Why Multiple Credit Inquiries Can Hurt Your Credit Rating

Your credit rating is the numerical expression of a wide host of factors. It is nearly impossible to understand exactly how any single action you make will affect your credit. However, there are some changes you can anticipate based on steps you take. One foreseeable consequence to a number of simultaneous credit checks is a lower credit score. 

What Is a Credit Check?

A credit check is the process by which a potential creditor requests a full report from one or all of the three credit bureaus. The bureaus, Experian, TransUnion and Equifax, charge the person checking the credit a fee in exchange for the information. Once the lender has paid the fee, the lender will get to look at all of your previous debt history. The credit checks that have been made in the past will not appear in the actual debt history report. However, they will tend to drop the numerical score that is a reflection of all the factors in the report.

How Does It Hurt My Score?

The main reason multiple checks will hurt your score is logical but complicated. If you are applying for a number of loans at once, then a lender has a reason to be scared you may default on the loan they provide you. They cannot see these other hypothetical loans yet on your credit history. In order to provide lenders a warning before the loans appear on your record, the bureaus will drop your credit a few points. The lenders will see this recent drop and understand there are factors they cannot see that may be a warning you will have debt problems in the future.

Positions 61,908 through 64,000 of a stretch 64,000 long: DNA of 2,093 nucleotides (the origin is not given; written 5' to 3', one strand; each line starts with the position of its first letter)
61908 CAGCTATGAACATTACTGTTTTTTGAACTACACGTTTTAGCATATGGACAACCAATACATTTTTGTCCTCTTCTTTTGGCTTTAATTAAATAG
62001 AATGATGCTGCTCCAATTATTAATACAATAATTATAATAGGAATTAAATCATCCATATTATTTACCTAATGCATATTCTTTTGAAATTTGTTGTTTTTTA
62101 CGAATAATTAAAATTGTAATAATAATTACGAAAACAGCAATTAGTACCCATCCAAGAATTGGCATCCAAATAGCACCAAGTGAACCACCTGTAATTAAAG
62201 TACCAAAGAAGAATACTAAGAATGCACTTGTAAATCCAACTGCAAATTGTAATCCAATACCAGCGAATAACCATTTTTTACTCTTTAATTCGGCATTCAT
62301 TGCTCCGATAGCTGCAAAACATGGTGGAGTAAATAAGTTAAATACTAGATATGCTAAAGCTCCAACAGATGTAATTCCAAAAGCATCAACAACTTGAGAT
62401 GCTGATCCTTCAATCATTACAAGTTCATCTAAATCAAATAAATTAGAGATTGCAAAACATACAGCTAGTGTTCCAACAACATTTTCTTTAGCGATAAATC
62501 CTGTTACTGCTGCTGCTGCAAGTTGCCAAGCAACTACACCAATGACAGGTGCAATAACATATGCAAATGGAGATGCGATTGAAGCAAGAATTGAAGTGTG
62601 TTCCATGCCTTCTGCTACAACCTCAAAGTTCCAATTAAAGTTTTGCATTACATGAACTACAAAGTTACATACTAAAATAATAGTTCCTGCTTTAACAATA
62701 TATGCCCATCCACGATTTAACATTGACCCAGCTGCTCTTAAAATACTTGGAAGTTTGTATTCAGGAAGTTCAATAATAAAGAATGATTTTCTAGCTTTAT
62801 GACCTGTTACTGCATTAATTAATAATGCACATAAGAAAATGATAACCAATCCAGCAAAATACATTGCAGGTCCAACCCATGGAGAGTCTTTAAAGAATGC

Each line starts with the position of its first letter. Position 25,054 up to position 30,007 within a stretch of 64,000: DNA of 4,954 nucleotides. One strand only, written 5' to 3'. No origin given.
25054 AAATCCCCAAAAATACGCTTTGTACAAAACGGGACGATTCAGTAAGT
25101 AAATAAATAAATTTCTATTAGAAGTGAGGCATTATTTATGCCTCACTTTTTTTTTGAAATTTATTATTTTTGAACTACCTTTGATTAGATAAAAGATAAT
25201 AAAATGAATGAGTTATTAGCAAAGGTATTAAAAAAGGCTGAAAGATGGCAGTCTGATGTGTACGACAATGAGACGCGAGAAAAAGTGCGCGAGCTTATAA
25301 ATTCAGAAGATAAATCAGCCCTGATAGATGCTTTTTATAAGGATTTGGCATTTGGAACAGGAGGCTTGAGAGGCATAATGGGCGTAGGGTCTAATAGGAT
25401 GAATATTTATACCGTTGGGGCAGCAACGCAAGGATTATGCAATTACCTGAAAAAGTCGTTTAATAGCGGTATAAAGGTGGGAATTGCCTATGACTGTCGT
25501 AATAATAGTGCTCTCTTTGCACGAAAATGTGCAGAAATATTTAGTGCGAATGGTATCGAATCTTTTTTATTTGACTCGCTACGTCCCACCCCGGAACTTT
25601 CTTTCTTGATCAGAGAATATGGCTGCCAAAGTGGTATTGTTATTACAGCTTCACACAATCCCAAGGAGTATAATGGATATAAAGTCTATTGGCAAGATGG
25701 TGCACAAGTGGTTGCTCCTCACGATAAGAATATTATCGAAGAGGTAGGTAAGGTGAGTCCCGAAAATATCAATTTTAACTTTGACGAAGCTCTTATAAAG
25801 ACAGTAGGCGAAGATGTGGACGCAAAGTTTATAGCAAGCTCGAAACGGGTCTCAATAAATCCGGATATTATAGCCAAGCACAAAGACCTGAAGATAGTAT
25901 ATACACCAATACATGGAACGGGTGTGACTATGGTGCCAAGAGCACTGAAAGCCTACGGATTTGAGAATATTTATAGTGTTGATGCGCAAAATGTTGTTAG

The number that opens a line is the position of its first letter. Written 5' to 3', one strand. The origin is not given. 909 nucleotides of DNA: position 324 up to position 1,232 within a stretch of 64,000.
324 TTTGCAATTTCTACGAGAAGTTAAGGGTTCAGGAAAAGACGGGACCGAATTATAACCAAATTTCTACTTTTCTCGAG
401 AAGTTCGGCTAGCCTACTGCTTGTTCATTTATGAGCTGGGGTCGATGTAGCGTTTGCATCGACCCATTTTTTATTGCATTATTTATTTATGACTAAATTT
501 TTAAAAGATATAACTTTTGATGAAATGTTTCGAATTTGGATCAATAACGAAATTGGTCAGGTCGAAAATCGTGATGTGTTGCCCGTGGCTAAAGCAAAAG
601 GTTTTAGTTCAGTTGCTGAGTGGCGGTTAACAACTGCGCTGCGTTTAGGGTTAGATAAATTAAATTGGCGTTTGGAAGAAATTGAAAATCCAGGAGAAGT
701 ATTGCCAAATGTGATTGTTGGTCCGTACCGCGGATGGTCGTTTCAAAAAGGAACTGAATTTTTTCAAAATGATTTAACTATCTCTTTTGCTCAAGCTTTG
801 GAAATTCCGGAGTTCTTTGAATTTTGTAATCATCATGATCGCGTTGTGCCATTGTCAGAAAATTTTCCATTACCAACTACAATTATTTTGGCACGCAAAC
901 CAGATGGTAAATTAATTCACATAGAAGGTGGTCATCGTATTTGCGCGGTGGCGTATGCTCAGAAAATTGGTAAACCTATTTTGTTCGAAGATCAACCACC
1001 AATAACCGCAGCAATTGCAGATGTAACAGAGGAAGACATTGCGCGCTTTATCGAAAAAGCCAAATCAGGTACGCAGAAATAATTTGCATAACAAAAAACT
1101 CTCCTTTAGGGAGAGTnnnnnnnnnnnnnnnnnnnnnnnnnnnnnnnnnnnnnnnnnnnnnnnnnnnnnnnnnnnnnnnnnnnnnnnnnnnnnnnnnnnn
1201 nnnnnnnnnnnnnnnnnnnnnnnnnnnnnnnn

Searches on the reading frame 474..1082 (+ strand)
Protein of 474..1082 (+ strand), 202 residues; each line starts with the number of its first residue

What if I Check My Own Credit?

It is wise to monitor and check your own credit. This is the only way to note any misreported debts, which actually occur more than many people think. It is also a good way to know if your lender is accurately providing a quote that is in line with your current credit score. When you check your own credit, you may think your score could drop as a result. In fact, the bureaus will note you are the person checking your credit score. Since the same individual is asking for repeated checks instead of multiple different lenders making inquiries, you will be less likely to experience a drop in credit. A drop of a few points is not anything to be alarmed over.

How Can I Prevent the Problem?

You can prevent having too many credit checks by not allowing a lender to check your credit until you are fairly certain you would like to work with that lender. For example, do not provide your credit information to 5 lenders you are shopping between for loan quotes. Instead, only provide them with estimates of your credit score. This should be enough for the lenders to provide a rough quote. From there, choose only one or two lenders to actually permit credit checks with. This will prevent the possibility of multiple checks all at once at the same time you are looking for a loan.

 


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